Note: No WSJ due to the holiday. Happy Presidents’ Day to those who celebrate.
Emily Carroll’s New York Times puzzle – Sophia’s write-up
Theme: Each theme answer is a two word phrase, where each word is also a type of box.
- 18a [Daytime television drama] – SOAP OPERA
- 24a [Kitchen gadget for the health-conscious] – JUICE PRESS
- 35a [Romantic prospect after swiping right] – TINDER MATCH
- 53a [Stress ball, e.g.] – SQUEEZE TOY
- 59a [Electrical panels found in older homes … or what 18-, 24-, 35- and 53-Across do (regarding each half of each answer)?] – FUSE BOXES
I’m on vacation with my parents this week, which means I can get more perspectives on the puzzle! All three of us liked it a lot, even though we have different puzzle tastes. None of us figured out the theme at all while we were solving the puzzle, but the answers are interesting enough that it makes a fine themeless with a solid “aha” moment at the end once you go back and see what’s going on. I love how many different box phrases Emily incorporated, and how none of the answers felt forced (well, maybe SQUEEZE TOY. But I’m not mad at it).
My parents both were surprised that the revealer clue specified “older homes” – they both told me that they tried “knob and tube” before FUSE BOXES. (I personally have never touched a fuse box so I cannot speak to this). My mom and I both tried “Tinder dates” before TINDER MATCH, which is especially amusing given that the answer DATES is right above it!
The fill is very clean but still interesting, which is quite the feat given the 11 letter answer in the center of the puzzle, which forces the big corners. There are a fair amount of proper nouns that could trip people up, but they’re all crossed fairly (I’m grateful for this given ERIQ La Salle, who has a name that looks… very odd). There are a few bits of ALB/YESM, but great answers like HOT TODDY, BLUE JAY, and POODLES make up for it. The clueing is fresh too, with a lot of modern references (who else is hyped to see URSULA in the new Little Mermaid??).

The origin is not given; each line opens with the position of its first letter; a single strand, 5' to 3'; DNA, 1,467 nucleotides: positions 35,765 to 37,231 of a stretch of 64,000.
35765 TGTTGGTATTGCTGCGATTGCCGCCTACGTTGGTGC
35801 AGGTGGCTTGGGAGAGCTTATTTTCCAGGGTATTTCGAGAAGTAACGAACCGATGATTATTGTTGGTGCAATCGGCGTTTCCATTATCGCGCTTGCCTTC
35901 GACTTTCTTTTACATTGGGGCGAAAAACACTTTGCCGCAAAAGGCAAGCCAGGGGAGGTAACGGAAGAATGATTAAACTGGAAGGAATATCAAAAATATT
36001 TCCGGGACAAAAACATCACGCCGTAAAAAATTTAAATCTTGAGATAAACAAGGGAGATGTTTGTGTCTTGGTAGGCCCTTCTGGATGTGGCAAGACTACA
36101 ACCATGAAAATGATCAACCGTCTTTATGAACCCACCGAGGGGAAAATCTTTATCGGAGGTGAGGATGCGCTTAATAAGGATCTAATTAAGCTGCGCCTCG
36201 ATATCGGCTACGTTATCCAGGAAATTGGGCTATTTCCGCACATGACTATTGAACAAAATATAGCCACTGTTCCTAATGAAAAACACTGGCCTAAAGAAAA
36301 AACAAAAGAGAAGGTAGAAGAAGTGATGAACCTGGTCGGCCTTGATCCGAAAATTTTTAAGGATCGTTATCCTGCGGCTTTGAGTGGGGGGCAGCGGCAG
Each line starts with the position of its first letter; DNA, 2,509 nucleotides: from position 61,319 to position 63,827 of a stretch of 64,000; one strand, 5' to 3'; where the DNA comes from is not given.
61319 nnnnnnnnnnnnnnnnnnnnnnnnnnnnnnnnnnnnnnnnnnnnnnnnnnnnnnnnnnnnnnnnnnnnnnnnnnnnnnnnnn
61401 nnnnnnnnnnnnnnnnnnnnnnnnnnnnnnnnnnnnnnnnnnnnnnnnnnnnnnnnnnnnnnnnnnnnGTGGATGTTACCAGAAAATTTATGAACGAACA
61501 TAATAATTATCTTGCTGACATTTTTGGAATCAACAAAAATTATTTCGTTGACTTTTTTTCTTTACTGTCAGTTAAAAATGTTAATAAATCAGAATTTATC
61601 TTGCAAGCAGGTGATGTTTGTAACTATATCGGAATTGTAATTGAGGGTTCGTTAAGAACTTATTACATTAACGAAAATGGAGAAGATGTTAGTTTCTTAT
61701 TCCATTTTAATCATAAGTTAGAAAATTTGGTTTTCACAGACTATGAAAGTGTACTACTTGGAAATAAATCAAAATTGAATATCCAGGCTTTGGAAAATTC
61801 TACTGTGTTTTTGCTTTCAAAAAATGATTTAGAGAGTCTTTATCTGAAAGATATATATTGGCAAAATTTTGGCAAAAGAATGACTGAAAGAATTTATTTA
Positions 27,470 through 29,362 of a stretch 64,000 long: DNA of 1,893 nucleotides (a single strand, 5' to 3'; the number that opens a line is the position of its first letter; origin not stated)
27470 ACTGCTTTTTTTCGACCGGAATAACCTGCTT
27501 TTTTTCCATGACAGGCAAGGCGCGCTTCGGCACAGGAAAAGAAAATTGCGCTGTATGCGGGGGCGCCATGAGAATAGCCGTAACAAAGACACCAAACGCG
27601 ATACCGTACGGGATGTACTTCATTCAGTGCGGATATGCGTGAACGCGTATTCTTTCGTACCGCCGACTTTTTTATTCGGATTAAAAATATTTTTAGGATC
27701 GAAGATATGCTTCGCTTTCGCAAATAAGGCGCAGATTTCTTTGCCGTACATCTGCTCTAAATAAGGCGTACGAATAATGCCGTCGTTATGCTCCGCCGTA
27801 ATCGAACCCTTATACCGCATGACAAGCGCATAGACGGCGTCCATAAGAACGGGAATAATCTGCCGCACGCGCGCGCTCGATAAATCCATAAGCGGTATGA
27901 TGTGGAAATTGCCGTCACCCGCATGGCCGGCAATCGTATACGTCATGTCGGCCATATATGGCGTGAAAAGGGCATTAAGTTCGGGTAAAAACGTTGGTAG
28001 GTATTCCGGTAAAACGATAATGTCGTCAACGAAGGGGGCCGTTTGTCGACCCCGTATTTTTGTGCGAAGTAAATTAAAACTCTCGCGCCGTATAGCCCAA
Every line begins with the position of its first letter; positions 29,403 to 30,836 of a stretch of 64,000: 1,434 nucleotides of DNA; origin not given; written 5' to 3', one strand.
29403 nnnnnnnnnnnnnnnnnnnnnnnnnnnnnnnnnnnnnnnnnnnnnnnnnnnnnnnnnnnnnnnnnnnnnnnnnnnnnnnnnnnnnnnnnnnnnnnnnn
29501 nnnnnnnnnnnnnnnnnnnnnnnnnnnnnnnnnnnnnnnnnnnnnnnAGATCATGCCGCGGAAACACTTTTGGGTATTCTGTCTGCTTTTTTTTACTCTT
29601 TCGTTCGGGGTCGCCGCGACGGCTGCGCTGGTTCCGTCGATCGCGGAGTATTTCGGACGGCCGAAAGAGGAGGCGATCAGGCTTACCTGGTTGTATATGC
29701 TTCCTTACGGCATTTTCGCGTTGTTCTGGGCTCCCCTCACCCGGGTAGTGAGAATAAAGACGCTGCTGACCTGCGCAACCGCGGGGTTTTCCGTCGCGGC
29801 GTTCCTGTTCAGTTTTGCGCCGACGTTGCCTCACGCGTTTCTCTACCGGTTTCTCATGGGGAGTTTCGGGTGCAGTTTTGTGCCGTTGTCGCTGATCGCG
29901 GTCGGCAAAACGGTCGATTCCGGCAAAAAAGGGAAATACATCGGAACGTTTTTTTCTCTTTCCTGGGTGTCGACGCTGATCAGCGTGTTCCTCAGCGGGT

Closing with the best clue in the puzzle: [Exclamation at the end of a trip?] – OOPS
Gary Cee’s Universal crossword, “Possession” — pannonica’s write-up
- 39a/42aR […”I don’t want that” … or a hint to the starts of 17-, 26-, 56- and 66-Across] YOU CAN \ KEEP IT.
- 17a. [Executive’s free ride] COMPANY CAR.
- 26a. [Lamp on a rail] TRACK LIGHTING.
- 56a. [Disco descendant] HOUSE MUSIC.
- 66a. [First black man to win a Grammy] COUNT BASIE. Sounds somewhat damning, but it was during the first year of the Grammys.
So, in a phrase, either literally or metaphorically, each of those first words are things that may be ‘kept’.
- 11d [China’s most populous city] SHANGHAI. I feel as if I should have known this.
- 23d [Bay Area city whose name is Spanish for “tree-lined path”] ALAMEDA.
- 51d [San Francisco team] GIANTS.
- 27d [Roast or toast] COOK. Good misdirection.
- 53d [They say “boo” but not “yay”] GHOSTS.
- 21a [Fictional bear in a red shirt] POOH. Now in the public domain, which is why we’re “treated” to a slasher-type horror film with the character. And who knows what else is headed our way.